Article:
A good example of CHW’s cultural competence when working with trans patients is supporting patients who are experiencing transphobia. Transphobia is the fear, hatred, or discrimination of a person on the condition of being trans.
LGBTQ+ people have a disproportionately high rate of substance abuse, which comes with health challenges of its own. Unfortunately, factors like stigma and discrimination drive trans people, especially youth, to this dangerous coping mechanism. The lack of culturally competent health care is another key factor.
Community health workers can address substance abuse by facilitating addiction recovery programs. They can educate trans patients about the health risks of substance abuse, and most importantly, by addressing the social determinants that may lead a patient to substance abuse in the first place.
People who are trans are not mentally ill. However, because of minority stress, discrimination, and other SDOH, they can suffer from mental health issues like depression and anxiety. On top of these challenges, they’re also experiencing the same daily stressors as the rest of the population. So it’s safe to say that trans people need access to mental health care.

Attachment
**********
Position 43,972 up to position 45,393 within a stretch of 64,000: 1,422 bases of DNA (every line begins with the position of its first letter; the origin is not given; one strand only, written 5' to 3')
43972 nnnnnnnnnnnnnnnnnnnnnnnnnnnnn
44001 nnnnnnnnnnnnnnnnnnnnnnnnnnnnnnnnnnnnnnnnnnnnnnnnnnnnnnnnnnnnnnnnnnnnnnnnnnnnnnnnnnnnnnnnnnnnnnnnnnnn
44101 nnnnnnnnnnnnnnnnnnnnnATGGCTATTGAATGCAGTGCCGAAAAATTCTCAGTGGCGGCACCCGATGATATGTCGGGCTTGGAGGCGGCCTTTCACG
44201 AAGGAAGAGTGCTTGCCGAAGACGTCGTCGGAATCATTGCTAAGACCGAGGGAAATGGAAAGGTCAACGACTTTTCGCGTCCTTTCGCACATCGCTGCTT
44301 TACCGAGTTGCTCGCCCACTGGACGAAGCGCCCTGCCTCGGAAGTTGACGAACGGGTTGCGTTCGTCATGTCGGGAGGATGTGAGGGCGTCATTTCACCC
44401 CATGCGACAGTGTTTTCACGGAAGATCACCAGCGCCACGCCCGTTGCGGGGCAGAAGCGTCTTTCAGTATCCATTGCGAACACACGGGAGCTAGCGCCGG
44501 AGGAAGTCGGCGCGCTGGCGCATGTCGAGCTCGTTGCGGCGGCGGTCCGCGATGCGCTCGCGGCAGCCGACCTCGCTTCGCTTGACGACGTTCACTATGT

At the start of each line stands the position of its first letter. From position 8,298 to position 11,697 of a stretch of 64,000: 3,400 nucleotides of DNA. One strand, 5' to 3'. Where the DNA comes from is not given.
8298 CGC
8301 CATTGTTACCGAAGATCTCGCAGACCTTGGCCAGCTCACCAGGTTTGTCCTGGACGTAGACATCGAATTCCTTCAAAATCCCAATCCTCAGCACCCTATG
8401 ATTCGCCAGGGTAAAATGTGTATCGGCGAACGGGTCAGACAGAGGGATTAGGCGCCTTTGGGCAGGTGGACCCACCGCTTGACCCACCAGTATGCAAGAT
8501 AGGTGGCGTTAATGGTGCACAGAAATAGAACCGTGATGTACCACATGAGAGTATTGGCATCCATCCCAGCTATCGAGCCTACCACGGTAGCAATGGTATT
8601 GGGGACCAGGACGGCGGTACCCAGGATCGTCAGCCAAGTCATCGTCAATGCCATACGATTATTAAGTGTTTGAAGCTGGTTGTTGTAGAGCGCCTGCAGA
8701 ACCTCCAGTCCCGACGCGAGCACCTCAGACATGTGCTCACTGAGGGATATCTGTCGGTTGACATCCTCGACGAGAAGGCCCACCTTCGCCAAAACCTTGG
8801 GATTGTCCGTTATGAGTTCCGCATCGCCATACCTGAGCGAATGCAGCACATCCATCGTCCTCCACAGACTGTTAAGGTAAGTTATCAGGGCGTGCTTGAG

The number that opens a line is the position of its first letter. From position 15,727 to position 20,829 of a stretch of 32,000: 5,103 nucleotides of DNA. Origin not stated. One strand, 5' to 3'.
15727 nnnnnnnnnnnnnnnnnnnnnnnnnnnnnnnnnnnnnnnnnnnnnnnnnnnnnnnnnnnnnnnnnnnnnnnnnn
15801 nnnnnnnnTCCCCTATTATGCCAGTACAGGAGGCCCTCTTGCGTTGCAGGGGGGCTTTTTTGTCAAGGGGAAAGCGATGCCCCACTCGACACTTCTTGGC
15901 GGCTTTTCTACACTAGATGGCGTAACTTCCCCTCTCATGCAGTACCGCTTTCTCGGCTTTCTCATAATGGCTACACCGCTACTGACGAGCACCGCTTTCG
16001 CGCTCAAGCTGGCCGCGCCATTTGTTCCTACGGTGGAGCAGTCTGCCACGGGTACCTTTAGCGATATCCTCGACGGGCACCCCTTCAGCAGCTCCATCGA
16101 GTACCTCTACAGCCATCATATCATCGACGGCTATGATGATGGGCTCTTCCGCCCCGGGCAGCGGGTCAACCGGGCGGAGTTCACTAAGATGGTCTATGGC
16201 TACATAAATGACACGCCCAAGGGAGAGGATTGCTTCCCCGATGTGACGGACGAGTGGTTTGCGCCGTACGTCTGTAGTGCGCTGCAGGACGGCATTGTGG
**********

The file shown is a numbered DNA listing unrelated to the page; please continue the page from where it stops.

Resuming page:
Getting support and resources (like therapy or prescription medicine for anxiety or depression) can greatly impact the quality of life for trans patients. It can also help them navigate the process of transitioning to their affirmed gender identity, both socially and medically. Community health workers can make a world of difference in trans people’s experience when accessing mental health by providing support, advocating, and helping them understand the program or resources available to them.
Ways To Be a Good Trans Ally
A trans ally is someone who doesn’t belong to the community but advocates on their behalf. Trans allyship has many different facets, such as voting for candidates whose political agenda includes trans rights, contacting local representatives to oppose legislation that diminishes these rights and advocating for equal rights at all levels.
Allies can also help in day-to-day life by:
- Addressing trans people by their preferred pronouns, even sharing their own pronouns to normalize the practice and remove the stigma.
- Listening to trans people and learning from their experiences with an open mind.
- Speaking up when someone is discriminating, making transphobic jokes, or otherwise being offensive toward a trans person.
- Being mindful when speaking and doing so respectfully.
In healthcare specifically, being a trans ally means helping individuals feel safe and supported when accessing the care they need. This can look like helping them fill forms, educating them and those within your agency about trans issues and policies, and preventing mistreatment such as inadequate questions or misgendering during the patient’s experience.
Ultimately, the role of trans allies is to provide the transgender community with the platform and tools they need to express themselves safely and access their deserved rights.